ATLANTA, Ga. — An open-government advocacy group has denounced a bipartisan proposal being considered by the Georgia Senate that would allow lottery winners to remain anonymous.
The Georgia First Amendment Foundation said in a statement that the proposed legislation raised transparency concerns. "Clearly, letting a government agency hand out millions of dollars to private citizens with no public record is a bad idea," the group's statement said.
Democratic Sen. Steve Henson of Stone Mountain, who sponsored the bill, said in an interview Monday that protecting the identity of lottery winners is a matter of public safety. Henson said it could create a dangerous situation "if you win tens of millions of dollars and people know where you live."
Currently the Georgia Lottery Corporation is required to release certain information about winners including their name and hometown. The proposed bill would allow winners to remain anonymous only if they request it and pay up to 4 percent of their winnings to the lottery.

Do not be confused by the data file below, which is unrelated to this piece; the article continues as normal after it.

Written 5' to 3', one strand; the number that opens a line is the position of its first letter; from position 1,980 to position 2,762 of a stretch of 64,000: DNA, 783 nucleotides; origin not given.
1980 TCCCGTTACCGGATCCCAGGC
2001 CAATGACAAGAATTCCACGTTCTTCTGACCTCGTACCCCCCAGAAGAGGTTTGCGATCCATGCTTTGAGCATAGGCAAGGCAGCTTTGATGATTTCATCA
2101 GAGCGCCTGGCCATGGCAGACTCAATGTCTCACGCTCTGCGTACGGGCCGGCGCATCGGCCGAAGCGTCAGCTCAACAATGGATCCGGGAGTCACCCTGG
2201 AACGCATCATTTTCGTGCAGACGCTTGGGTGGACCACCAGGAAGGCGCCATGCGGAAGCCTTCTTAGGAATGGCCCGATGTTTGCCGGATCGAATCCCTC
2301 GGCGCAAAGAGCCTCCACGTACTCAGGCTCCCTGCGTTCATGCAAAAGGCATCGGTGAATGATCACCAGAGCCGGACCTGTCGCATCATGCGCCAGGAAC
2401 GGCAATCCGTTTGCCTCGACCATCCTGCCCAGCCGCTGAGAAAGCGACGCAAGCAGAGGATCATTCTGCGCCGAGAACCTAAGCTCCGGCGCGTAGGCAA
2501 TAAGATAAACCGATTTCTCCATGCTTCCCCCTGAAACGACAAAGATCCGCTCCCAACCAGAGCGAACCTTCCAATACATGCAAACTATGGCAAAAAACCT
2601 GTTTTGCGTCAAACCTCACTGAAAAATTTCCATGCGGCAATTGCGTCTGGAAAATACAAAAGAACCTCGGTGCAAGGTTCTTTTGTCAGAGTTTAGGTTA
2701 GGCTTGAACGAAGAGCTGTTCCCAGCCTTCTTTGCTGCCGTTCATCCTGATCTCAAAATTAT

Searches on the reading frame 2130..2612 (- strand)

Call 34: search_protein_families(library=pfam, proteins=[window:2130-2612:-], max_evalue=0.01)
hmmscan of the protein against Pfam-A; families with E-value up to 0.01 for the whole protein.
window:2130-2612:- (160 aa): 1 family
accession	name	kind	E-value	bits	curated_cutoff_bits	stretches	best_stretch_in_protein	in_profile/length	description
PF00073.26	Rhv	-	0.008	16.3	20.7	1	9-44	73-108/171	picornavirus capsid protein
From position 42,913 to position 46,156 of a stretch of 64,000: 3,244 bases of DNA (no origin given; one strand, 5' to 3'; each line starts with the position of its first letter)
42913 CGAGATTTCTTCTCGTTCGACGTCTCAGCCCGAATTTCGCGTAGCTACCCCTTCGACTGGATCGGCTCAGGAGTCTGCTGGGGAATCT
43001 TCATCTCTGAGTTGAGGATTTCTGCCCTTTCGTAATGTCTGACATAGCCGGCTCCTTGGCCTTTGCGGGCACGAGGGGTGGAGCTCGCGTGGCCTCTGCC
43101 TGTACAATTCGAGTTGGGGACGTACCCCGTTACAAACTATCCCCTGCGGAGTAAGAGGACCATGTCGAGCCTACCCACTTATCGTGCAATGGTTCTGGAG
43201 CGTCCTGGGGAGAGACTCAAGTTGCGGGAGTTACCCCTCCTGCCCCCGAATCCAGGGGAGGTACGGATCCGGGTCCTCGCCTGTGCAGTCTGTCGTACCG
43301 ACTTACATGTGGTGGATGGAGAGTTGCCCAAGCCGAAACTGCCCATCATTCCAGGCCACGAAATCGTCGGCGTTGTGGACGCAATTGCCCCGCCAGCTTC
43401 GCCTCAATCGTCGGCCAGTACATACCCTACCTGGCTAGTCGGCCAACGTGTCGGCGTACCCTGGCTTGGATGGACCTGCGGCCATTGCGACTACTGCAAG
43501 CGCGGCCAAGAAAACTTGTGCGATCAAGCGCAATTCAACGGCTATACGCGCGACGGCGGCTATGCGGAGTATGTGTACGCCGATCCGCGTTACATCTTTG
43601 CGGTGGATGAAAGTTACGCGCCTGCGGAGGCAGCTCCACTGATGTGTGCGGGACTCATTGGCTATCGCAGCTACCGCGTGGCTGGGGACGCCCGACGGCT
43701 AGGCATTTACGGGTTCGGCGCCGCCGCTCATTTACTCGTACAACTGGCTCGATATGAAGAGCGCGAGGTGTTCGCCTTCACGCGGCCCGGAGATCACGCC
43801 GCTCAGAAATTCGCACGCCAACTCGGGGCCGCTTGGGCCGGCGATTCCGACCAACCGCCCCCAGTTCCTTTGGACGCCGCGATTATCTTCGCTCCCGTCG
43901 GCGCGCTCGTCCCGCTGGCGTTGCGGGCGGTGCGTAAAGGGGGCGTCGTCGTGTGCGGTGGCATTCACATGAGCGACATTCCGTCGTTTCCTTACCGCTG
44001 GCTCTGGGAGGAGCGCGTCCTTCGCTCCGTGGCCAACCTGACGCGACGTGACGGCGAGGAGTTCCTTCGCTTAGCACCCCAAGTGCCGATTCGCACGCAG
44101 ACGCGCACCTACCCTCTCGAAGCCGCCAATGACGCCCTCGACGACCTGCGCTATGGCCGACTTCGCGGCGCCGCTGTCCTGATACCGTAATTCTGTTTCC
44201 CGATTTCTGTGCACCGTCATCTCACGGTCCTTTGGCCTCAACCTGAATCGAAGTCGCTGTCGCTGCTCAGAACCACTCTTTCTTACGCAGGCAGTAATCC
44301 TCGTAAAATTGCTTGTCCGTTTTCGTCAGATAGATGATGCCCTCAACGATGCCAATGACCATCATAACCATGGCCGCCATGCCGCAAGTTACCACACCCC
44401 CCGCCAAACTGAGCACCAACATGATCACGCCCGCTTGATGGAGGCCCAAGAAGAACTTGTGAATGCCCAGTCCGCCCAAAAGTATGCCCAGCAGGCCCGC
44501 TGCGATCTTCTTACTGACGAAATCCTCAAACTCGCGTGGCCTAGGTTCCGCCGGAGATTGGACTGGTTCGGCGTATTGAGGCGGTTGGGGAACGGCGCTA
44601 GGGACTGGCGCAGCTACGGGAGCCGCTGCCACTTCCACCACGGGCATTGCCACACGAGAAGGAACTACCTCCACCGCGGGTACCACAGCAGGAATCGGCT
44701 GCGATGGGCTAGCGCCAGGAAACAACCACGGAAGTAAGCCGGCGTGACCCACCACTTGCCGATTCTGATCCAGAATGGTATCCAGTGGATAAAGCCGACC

In January 2016, a man in Fitzgerald, Georgia, was murdered during a home invasion after winning a $434,272 lottery jackpot. Authorities said three masked men broke into Craigory Burch Jr.'s home, demanded money and fatally shot Burch. Seven people were later charged in connection with the murder. Three were convicted of murder and other charges last year and a fourth pleaded guilty to lesser charges.
A handful of states, including Delaware, Kansas and North Dakota, currently allow winners to remain anonymous.
The Kansas Lottery website reads: "Most states require the lottery to release the name and city of residence to anyone who asks. Kansas is one of a handful of states that does not have this requirement. If you win a prize in Kansas, you may request that your identity not be released publicly."
Maryland takes perhaps the most creative approach, allowing winners to use made up names and hide their faces behind oversized checks in official photos. A recent winner who won $1 million on a scratch off ticket is pictured on the Maryland Lottery website hiding their face behind a large check made out to "Montgomery County Millionaire."
Other states, including New Hampshire, allow for loopholes where winners can remain anonymous by claiming prizes through a trust.